Five years after founding CNE, Célestin became active in South Florida real estate. Broward County records show that he bought a home in Weston on Nov. 20, 2002: a 1,879 square-foot home at 1125 Bluewood Ter. for $233,000. Less than a week later, on Nov. 26, Célestin purchased another Weston home at 616 Stanton Dr. He paid $215,000 for the 1,877 square-foot home.
Célestin financed the homes with two mortgages from World Savings Bank in San Antonio — $163,100 for the Bluewood Terrace property and $139,750 for the Stanton Drive home, which was later threatened with foreclosure.
The Célestin campaign said he “sought to expand his portfolio of investments. Real estate was among them, and some investments were more successful than others.”
In 2004, the first lien was filed against him. On Feb. 24, The Town Foundation, a Weston nonprofit board that oversees the city’s cable contract, filed a lien against Célestin for $402.68 on the Stanton Drive property. It was later discharged.
On April 6, 2004, Célestin sold the Bluewood Terrace home for $272,000. In 2008, he sold the Stanton Drive property to Rita Célestin Rancy, his sister and former special counselor to Haiti’s ministry of planning, for $340,000 after the lender started foreclosure proceedings, records show.
Célestin purchased the $1.1 million home now in foreclosure with Chihimie on July 21, 2006. She declined to say why they bought the home at 16340 Paddock Ln. together.
Chihimie said she obtained a $1 million loan for the home through her job as a consultant at ABI Financial Group, which owns Antigua Overseas Bank — the bank that issued the loan. Monthly loan payments were to be deducted directly from her fees, she told The Herald in an e-mail.
Such loans were not uncommon in 2006 at the apex of the housing boom but would be extremely hard to come by today.
In addition to owing mortgage and taxes on the home, the Saddle Club Estates Homeowners Association filed a lien on the property seeking to reclaim $2,366.90 from Célestin and Chihimie in unpaid homeowners’ fees.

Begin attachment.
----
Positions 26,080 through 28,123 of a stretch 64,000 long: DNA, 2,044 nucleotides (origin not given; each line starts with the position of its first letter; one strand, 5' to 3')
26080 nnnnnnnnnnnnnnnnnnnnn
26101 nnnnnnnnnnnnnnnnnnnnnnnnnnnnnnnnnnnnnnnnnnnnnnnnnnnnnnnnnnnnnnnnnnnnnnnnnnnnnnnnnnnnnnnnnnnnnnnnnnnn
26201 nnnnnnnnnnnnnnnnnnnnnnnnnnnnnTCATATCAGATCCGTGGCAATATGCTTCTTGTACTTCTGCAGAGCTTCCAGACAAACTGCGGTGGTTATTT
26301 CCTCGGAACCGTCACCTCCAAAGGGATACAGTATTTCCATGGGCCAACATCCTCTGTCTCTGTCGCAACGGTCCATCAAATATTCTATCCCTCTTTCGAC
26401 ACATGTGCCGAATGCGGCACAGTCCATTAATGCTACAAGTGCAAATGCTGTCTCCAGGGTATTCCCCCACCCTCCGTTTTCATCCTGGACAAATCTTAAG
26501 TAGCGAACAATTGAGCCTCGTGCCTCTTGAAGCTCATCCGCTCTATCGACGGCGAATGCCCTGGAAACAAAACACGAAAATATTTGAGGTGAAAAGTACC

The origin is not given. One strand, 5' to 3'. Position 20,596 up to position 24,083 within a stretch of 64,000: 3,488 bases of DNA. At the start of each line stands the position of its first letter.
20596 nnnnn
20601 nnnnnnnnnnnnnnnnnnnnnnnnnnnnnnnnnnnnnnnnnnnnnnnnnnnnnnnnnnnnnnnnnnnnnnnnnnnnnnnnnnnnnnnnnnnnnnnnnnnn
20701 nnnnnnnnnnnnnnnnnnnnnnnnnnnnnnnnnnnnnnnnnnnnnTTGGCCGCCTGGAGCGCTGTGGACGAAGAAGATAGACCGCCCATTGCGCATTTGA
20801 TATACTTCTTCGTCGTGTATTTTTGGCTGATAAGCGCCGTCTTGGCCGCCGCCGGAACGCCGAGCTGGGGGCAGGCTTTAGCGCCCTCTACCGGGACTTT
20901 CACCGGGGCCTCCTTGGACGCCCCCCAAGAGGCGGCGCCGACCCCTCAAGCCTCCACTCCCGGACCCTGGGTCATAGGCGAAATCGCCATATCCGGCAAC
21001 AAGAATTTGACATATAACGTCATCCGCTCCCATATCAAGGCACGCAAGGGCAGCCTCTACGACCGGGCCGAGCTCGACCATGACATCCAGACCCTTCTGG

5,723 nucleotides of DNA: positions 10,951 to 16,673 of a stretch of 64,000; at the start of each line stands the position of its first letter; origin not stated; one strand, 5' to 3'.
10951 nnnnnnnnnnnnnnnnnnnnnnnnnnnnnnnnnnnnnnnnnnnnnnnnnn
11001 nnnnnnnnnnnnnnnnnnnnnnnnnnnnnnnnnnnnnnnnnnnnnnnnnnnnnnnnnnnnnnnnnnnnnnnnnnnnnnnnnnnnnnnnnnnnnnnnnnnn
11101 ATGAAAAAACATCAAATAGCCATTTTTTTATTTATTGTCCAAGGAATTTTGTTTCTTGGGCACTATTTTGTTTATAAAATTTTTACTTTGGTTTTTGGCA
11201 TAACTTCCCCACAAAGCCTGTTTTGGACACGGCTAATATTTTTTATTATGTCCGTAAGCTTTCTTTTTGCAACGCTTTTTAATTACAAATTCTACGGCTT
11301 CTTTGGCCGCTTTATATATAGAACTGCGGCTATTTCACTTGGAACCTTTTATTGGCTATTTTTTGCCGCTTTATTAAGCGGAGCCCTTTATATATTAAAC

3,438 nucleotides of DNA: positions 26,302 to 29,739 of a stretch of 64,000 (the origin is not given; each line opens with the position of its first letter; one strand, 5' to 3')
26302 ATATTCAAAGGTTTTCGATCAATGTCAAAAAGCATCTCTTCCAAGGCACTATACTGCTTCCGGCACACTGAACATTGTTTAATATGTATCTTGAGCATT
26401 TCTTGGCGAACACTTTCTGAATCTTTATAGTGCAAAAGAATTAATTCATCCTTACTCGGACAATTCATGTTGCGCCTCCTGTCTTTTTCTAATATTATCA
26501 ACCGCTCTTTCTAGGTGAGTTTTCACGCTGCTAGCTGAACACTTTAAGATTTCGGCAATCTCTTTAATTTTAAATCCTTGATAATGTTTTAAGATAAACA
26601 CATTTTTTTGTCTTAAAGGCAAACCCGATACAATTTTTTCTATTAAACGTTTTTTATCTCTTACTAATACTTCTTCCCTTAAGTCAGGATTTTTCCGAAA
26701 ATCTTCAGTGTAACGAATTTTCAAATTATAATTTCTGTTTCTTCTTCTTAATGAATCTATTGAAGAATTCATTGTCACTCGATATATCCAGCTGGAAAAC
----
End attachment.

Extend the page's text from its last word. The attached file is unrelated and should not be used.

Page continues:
In 2008, after the housing market crashed, Chihimie tried to sell the house.
“Following our recent telephone conversations and e-mail exchange, it is our understanding that you are currently exploring options to sell the property,” Carole Schlott Donelan, assistant manager of “Offshore Operations” at Antigua Overseas Bank, wrote Chihimie on Jan. 31, 2009. The letter is included in a Broward court file.
The bank agreed to extend the loan agreement on the house — then assessed at $612,820 — until March 2009.
But by late summer any hopes for further leniency were dashed.
“We refer to your e-mail of 3rd September 2009 and regret the difficult circumstances and challenges you are currently faced with,” Donelan wrote Chihimie on Oct. 15. “The business of the bank, however, must continue and as such, the loan for USD 1,000,000 — which after several renewals and extensions has matured — should be repaid.”
Célestin and Chihimie had also failed to pay real estate taxes on the property from 2006 to 2008, records show.
On Jan. 28, 2010, records show the bank paid $60,052.17 in taxes on the property to avoid issuance of a tax deed.
The total the bank is now demanding from Célestin and Chihimie: $1,062,143.83. The Broward attorney for Antigua Overseas Bank, John Primeau, declined to comment.
Chihimie said she “takes full responsibility for the house.”
“I will be taking on this responsibility for this year’s taxes,” she wrote. “There was a confusion as to who would be paying the taxes and insurance on the property, the bank, or myself.”
Miami Herald Caribbean correspondent Jacqueline Charles contributed to this report.